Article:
From there we did a lot of aimless wandering. We stopped briefly and Ponte Santa Trinita where I had read that there was a good gelato place. We went to look at the exterior of the famous Uffizi Museum, sad that we really didn't have time to go inside. One thing that is pretty funny about Italy is that almost everywhere you go you see artifacts and art from other places. In turn, you read that there used to be specific pieces of art or artifacts where you are, but they are now somewhere else. It's a little like someone had a giant jigsaw puzzle and just spread pieces liberally around Western Europe, North Africa and the Middle East. In fact, sometimes things were purchased or traded, but more often they were pilfered or pillaged.

The train home was easy and uneventful. We thought L was leaving early the next morning for Paris so we skipped dinner and came back to pack. Around 10:30 she found out her meeting got canceled so we got a bonus day together in Rome: yay!


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The view of the city was even more breathtaking than I'd imagined.  From up on the hill, I've never seen a more beautiful skylineThe view of the city was even more breathtaking than I'd imagined.  From up on the hill, I've never seen a more beautiful skyline
The view of the city was even more breathtaking than I'd imagined. From up on the hill, I've never seen a more beautiful skyline

The view of the city was even more breathtaking than I'd imagined. From up on the hill, I've never seen a more beautiful skyline
Completed 1314, visited by me 2014.  Looks pretty good for 700 years old.Completed 1314, visited by me 2014.  Looks pretty good for 700 years old.
Completed 1314, visited by me 2014. Looks pretty good for 700 years old.

Completed 1314, visited by me 2014. Looks pretty good for 700 years old.
As if the Duomo were not enoughAs if the Duomo were not enough
As if the Duomo were not enough

As if the Duomo were not enough
Built in 1337 as a grain market.  They left the grain chutes in place even after they converted it to a churchBuilt in 1337 as a grain market.  They left the grain chutes in place even after they converted it to a church
Built in 1337 as a grain market. They left the grain chutes in place even after they converted it to a church

Built in 1337 as a grain market. They left the grain chutes in place even after they converted it to a church
The actual David is here in Florence.  We did not see it, but did see multiple life-sized copies.The actual David is here in Florence.  We did not see it, but did see multiple life-sized copies.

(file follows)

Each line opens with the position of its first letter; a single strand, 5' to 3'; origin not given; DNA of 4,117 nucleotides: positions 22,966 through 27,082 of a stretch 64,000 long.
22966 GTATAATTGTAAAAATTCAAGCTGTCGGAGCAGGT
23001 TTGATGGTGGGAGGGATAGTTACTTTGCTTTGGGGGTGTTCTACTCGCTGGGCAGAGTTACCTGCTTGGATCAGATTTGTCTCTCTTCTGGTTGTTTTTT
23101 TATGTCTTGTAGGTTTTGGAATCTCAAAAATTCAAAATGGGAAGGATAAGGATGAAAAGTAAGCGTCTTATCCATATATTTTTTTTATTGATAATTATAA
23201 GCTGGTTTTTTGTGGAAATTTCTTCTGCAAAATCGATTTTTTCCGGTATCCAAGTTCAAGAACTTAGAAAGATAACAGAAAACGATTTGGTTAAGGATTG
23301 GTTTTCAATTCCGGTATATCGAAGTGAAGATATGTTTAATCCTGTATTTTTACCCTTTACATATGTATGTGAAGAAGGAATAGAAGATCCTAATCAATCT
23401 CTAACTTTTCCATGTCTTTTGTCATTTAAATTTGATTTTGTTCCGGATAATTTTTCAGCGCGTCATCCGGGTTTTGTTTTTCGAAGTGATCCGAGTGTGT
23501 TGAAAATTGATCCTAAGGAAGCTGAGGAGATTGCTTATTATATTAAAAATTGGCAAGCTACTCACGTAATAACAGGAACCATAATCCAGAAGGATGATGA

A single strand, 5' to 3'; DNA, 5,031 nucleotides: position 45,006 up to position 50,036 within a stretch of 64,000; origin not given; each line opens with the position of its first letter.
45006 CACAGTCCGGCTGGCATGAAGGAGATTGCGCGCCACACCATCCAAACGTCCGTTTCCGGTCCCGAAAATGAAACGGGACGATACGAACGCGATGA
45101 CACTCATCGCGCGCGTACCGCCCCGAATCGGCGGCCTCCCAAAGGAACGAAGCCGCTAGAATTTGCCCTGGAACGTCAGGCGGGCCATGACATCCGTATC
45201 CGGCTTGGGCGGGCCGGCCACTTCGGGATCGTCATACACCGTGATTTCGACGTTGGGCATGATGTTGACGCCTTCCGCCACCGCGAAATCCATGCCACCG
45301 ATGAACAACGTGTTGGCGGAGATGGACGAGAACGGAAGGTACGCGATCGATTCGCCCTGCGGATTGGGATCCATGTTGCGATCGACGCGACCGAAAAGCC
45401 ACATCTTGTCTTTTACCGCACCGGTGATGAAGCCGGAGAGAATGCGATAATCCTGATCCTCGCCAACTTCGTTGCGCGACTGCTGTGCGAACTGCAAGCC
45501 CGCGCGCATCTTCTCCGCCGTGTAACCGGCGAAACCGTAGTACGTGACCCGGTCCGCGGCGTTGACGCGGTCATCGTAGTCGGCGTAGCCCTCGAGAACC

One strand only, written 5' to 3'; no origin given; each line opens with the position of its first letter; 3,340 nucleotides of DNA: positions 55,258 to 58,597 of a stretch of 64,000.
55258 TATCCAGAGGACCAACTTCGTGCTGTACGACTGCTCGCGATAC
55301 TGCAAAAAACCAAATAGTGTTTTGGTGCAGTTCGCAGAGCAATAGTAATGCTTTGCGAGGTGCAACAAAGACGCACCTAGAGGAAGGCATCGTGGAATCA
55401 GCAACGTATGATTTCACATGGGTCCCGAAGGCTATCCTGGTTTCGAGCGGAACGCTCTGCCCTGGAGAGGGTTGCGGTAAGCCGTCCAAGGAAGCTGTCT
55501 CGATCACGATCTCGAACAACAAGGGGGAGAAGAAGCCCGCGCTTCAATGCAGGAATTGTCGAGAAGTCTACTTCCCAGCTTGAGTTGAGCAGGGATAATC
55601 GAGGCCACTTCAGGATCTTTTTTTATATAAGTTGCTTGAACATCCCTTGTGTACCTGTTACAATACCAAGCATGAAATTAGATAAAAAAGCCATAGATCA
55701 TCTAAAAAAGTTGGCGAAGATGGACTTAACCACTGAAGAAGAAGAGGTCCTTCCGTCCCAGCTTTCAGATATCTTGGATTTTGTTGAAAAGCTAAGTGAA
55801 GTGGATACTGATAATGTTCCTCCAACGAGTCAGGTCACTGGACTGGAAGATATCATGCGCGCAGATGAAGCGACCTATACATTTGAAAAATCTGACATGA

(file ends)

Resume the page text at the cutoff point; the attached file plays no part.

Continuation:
The actual David is here in Florence. We did not see it, but did see multiple life-sized copies.

The actual David is here in Florence. We did not see it, but did see multiple life-sized copies.
Marconi, inventor of the radio is one of many famous folks buried hereMarconi, inventor of the radio is one of many famous folks buried here
Marconi, inventor of the radio is one of many famous folks buried here

Marconi, inventor of the radio is one of many famous folks buried here
The view of the city was even more breathtaking than I'd imagined.  From up on the hill, I've never seen a more beautiful skylineThe view of the city was even more breathtaking than I'd imagined.  From up on the hill, I've never seen a more beautiful skyline
The view of the city was even more breathtaking than I'd imagined. From up on the hill, I've never seen a more beautiful skyline

The view of the city was even more breathtaking than I'd imagined. From up on the hill, I've never seen a more beautiful skyline
Completed 1314, visited by me 2014.  Looks pretty good for 700 years old.Completed 1314, visited by me 2014.  Looks pretty good for 700 years old.
Completed 1314, visited by me 2014. Looks pretty good for 700 years old.

Completed 1314, visited by me 2014. Looks pretty good for 700 years old.
As if the Duomo were not enoughAs if the Duomo were not enough
As if the Duomo were not enough

As if the Duomo were not enough
Built in 1337 as a grain market.  They left the grain chutes in place even after they converted it to a churchBuilt in 1337 as a grain market.  They left the grain chutes in place even after they converted it to a church
Built in 1337 as a grain market. They left the grain chutes in place even after they converted it to a church

Built in 1337 as a grain market. They left the grain chutes in place even after they converted it to a church